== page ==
- The need for local compression for weld specimens
- The potential to use threaded-ends for temperature-controlled tests
The material used for the majority of the mechanical testing was a multi-pass TIG girth weld in 22in OD 19.1mm wall thickness pipe, welded in the 5G position. The weld macrosection is shown in Figure 1. The parent pipe had a yield strength of 568MPa and UTS of 615MPa. The weld metal had a yield strength of 543MPa and UTS of 652MPa. The SENT tests were all carried out using clamped ends, and fracture toughness in terms of J was calculated using the equations given in DNV RP F108 , while crack tip opening displacement, CTOD, was calculated from a double clip gauge . When R-curves have been generated the values of CTOD and J have not been corrected for crack extension.
Figure 1 Macro section of the multi-pass TIG girth weld in 22in OD 19.1mm wall thickness pipe.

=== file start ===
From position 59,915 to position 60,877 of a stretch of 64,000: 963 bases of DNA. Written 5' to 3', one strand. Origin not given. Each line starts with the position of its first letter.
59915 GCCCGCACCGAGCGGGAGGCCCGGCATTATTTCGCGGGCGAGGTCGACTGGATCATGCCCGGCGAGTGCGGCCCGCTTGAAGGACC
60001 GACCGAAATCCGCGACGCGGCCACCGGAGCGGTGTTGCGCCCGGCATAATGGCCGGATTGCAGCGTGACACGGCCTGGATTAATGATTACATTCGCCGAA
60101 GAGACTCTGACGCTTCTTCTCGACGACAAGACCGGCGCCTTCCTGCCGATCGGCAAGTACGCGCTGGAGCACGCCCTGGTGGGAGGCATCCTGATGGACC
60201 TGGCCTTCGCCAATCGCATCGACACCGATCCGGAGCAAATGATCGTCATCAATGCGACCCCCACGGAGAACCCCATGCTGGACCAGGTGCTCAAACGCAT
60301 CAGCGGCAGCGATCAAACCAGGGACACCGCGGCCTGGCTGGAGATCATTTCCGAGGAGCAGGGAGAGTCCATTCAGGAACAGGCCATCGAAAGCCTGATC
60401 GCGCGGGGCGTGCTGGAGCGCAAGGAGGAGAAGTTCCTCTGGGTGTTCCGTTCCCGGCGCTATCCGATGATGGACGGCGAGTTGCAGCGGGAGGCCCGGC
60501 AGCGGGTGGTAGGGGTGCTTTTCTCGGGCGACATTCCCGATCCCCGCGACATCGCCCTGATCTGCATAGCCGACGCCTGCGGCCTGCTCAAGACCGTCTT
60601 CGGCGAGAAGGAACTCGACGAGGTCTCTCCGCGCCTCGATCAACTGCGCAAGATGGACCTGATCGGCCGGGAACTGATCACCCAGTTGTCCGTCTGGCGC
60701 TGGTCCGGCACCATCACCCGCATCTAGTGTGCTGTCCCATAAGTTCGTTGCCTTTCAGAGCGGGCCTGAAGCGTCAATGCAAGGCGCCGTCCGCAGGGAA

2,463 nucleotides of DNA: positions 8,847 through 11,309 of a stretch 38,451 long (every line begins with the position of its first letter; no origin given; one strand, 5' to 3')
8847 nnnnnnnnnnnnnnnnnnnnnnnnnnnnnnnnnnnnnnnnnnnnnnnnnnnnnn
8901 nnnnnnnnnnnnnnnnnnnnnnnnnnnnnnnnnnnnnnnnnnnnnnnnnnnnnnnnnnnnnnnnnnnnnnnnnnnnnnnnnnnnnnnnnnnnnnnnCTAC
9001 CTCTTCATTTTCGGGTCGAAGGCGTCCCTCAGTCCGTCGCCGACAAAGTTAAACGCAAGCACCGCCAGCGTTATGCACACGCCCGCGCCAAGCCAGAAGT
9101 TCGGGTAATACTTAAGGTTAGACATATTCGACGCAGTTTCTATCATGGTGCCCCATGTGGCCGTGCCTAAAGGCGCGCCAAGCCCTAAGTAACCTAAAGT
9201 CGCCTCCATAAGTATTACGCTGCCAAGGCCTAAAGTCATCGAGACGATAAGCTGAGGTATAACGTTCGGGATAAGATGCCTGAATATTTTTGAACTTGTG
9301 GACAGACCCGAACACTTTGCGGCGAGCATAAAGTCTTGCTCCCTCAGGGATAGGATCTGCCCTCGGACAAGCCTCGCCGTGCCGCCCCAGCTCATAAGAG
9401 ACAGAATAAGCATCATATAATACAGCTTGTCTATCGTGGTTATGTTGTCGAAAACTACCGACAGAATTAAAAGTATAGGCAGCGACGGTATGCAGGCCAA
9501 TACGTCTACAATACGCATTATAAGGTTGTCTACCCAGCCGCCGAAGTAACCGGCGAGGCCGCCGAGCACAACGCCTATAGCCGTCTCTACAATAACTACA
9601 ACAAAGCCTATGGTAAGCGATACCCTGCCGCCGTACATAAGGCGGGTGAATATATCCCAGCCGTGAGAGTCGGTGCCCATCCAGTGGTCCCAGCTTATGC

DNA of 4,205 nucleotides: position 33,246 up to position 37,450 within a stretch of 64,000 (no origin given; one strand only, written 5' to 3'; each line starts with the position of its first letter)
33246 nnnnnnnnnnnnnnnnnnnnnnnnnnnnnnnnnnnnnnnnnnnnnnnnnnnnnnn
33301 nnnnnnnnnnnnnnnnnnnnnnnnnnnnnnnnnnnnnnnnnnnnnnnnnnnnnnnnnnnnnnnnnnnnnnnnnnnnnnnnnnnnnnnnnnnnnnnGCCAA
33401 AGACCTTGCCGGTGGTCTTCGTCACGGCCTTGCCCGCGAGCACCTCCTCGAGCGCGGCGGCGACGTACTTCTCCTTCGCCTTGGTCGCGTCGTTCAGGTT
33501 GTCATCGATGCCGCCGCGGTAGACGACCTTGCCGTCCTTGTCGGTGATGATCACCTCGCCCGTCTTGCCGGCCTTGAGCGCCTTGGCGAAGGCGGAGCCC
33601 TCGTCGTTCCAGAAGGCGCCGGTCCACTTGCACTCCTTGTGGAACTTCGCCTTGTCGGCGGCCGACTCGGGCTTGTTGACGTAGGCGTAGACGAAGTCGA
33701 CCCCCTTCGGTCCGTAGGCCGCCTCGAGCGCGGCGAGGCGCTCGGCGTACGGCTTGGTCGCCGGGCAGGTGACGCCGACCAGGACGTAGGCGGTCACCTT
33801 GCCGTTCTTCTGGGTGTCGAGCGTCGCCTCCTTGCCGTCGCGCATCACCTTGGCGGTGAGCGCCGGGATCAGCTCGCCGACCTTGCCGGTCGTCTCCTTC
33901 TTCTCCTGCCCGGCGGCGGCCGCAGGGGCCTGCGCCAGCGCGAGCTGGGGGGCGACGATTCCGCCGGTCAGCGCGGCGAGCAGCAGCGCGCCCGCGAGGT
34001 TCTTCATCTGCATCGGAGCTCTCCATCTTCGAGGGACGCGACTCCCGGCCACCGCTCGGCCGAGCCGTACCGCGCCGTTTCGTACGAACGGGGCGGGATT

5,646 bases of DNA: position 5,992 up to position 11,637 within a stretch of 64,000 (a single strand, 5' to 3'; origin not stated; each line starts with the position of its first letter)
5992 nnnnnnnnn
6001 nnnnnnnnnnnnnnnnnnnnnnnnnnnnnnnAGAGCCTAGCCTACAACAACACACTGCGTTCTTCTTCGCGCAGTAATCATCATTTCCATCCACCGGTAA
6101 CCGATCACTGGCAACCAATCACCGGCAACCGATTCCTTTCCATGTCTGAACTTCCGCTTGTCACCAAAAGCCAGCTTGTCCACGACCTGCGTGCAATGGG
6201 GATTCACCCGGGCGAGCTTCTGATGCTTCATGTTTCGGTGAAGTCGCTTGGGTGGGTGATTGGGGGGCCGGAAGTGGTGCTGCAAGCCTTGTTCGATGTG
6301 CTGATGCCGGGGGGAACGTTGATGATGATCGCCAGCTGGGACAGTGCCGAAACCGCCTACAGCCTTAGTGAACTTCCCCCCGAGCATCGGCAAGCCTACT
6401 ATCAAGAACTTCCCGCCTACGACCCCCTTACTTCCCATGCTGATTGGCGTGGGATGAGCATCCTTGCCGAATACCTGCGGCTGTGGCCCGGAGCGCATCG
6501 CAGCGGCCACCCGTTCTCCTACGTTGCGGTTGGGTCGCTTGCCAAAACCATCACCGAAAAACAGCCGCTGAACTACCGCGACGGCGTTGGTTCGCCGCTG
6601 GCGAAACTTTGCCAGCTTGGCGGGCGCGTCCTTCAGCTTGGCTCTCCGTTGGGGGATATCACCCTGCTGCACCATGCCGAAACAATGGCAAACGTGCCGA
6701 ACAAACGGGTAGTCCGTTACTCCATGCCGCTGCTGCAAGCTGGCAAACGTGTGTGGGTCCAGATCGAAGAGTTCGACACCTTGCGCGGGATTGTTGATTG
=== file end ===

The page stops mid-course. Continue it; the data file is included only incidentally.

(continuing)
4. Effect of notch depth
The notch depth of an SENT specimen, expressed as the ratio of the crack length, a to the specimens width, W, can have a significant effect on the fracture toughness obtained. A shallower notched specimen has a lower constraint than a deeply notched specimen. Therefore, SENT specimens with a shallower notch depth (a/W) ratio often give a higher SENT R-curve than more deeply notched specimens, particularly once the crack extension exceeds 0.5mm. This trend is well reported in a number of papers where specimens with a/W of 0.2 to 0.3 were compared to those with a/W of 0.4 to 0.5 [12-14].